To Mark Helfrich, it all comes down to execution.
Before coming to the Bears, the Bears offensive coordinator spent two decades climbing the ladder of the college football world, rising through the ranks working under future NFL coaches Dirk Koetter at Boise State and Arizona State and Chip Kelly at Oregon.
Helfrich has made his career on developing young players and operating complicated offenses, both of which likely stack pretty high on the Bears’ to-do lists.
In the aftermath of the Bears’ loss to the New Orleans Saints, Helfrich joined Jeff Joniak on the Bears Coaches Show on WBBM Newsradio 780 AM and 105.9 FM. Helfrich kicked things off by stating what he felt was at the root of the team’s recent struggles on offense.
“We talk all the time about ‘make layups,’” said Helfrich. “Just make layups, make layups. Make the easy play. Make the routine play. Go back to the fundamentals of it all. If we’re asking someone to do something they can’t, that’s one thing, but our guys can execute in what we’re asking them to do.”
Helfrich cited the Bears’ two lost fumbles against the Saints as examples of easy plays failing to be executed. He distributed blame to four specific mistakes: two missed blocks, two failures to secure the ball. Both turnovers forced the Bears to alter their game plan and play from behind. With both Helfrich and coach Matt Nagy expressing a desire to run the ball more often and effectively, such mistakes will need to be limited.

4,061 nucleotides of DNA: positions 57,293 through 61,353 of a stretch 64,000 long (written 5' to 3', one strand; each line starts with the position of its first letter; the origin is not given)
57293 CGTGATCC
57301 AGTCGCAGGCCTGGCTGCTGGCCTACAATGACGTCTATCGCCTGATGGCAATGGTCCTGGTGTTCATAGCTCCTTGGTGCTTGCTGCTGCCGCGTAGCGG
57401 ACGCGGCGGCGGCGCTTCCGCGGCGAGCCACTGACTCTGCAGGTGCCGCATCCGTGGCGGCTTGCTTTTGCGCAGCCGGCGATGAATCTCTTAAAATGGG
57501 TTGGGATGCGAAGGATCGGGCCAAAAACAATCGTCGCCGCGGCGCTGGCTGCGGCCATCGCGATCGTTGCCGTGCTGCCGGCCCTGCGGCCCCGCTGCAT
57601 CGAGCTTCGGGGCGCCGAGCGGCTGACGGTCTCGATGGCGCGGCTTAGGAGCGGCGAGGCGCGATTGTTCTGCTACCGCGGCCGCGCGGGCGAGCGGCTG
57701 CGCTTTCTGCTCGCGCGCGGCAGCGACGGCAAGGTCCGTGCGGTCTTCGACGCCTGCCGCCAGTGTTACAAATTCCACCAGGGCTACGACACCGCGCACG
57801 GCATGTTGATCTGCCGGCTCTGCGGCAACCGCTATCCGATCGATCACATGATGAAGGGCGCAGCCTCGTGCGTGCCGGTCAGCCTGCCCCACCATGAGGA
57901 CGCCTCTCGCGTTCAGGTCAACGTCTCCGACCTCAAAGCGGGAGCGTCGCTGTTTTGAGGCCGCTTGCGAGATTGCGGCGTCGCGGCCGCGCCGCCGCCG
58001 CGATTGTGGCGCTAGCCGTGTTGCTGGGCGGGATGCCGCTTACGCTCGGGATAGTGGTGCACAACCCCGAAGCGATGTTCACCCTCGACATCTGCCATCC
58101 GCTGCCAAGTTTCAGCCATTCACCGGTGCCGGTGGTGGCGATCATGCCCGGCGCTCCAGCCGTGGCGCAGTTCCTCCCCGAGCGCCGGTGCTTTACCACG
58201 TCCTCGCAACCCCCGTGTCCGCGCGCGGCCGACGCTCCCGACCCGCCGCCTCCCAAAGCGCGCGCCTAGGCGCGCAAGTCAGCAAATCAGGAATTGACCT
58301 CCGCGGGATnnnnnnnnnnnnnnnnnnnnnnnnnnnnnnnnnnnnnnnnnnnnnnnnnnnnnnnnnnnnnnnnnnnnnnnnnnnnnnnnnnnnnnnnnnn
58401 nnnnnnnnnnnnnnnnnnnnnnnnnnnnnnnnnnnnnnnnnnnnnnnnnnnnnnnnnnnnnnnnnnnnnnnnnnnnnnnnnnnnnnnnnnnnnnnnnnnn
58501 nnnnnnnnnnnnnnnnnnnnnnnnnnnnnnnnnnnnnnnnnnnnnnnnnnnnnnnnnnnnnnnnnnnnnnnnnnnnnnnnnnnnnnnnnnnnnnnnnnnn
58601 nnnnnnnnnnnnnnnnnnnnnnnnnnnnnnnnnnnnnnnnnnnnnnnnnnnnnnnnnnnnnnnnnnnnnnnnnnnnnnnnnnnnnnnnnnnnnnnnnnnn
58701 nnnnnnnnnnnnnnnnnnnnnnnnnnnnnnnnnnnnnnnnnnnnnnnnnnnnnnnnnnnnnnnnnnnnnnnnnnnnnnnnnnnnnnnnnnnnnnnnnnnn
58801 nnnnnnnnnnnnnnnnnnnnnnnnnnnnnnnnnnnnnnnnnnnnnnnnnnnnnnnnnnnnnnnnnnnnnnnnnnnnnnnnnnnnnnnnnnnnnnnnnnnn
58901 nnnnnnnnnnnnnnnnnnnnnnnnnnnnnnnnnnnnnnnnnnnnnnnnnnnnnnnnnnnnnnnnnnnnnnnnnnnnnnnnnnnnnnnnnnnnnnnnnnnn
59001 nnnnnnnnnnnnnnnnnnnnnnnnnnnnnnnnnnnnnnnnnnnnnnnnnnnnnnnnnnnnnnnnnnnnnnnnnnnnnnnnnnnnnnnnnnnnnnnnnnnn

While the coaching staff has been tight-lipped about the types of changes that will be implemented during the coming week, Helfrich gave his assessment of the significant adjustment during the bye week: Rashaad Coward taking over the right guard position from the injured Kyle Long.
Helfrich felt that Coward showed promise in his first professional start, showing a fire and toughness that the staff is looking for from the offensive line.
“I thought he did some really good things,” said Helfrich. “I thought he made some very correctable errors, but he was one of the first guys in here today trying to get better and inquire about this and that.”
While Coward’s play was taken as a positive step, more emphasis will be placed on the team’s veterans. As Nagy has reiterated his call for leaders on the team to step up, Helfrich expressed the need for a more functional learning process.
“These guys know what’s supposed to happen on plays,” said Helfrich, “but I think probably the most important thing is you have to recognize it. You have to identify it. You have to communicate it because there are some guys that maybe don’t. They think ‘I’m fine, but this other guy screwed it up.’”
Helfrich said that the team would avoid pointing fingers, that there was enough blame to go around, and that the buck stops with the coaching staff.
“When I say that, we’re not pointing the finger at the players,” he said. “Execution is coached. That’s on all of us first.”